Green-winged Teal in Delkatla

A recent study undertaken by a UVIC team, led by Chris Darimont, indicates that the methods humans use in hunting and fishing are diminishing the size of species overall. A recent story in the Ketchikan Daily News (August 22 2015) quotes Darimont: “thanks to our tools and intelligence, humans now boast rather unnatural, unusual predator behaviour…while other animals tend to kill the young, small and weak, humans kill the more mature animals that are in the reproductive primes… (humans) killed up to fourteen times more adults that other animal predators, with the biggest differences in prey seen in how humans fish…we change the rules of the game of evolution from survival of the fittest to survival of the smallest.”

A large flock of Greater Scaup have moved into the bay. They, like the teal, just returned from the northern interior. When the weather began to chill down they wisely moved to the more moderate coast. They feed on mollusks and other aquatic invertebrates. They are called ‘bluebills’ in some parts because of their bluish bill. Black Scoters have also returned. A flock of over 600 rode the nearshore waters recently; handsome, compact ducks with a bright yellow knob on their bill.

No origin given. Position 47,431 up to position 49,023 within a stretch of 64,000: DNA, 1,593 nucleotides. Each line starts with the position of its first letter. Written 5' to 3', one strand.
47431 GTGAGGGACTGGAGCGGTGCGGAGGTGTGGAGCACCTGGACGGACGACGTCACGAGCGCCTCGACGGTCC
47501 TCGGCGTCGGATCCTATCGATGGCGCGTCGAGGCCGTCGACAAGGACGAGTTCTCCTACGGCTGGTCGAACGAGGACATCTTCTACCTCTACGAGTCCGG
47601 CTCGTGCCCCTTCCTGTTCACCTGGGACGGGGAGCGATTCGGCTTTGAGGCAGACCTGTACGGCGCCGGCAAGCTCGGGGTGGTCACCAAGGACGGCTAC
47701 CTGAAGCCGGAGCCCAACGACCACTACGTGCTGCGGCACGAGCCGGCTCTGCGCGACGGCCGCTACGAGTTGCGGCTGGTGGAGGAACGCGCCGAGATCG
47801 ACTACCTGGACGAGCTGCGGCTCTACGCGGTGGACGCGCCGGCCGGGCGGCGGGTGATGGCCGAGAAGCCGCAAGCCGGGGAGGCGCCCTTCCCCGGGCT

Black Scoters under the wave

Black Scoters under the wave

The tide has risen over the Sanctuary and the birds have moved with it. Further up the meadow a few geese feed and a heron stalks the shallows. Big birds, herons. They roost in trees. Sandhill Cranes don’t so you can be sure that if you ever see a large blue-grey bird hunched up like an old person in cold weather sitting in a tall tree, it’s not a crane. The cranes have left for the season, we heard the last ones in mid-October; they won’t reappear until next April. It’s something to look forward to as the weather gets colder and the days get shorter. A surprising Barn Swallow zipped over the grass this week, a very late record, and a buddy mentioned seeing one in Skidegate. They are usually far, far away at this time of year, sunning themselves in South America.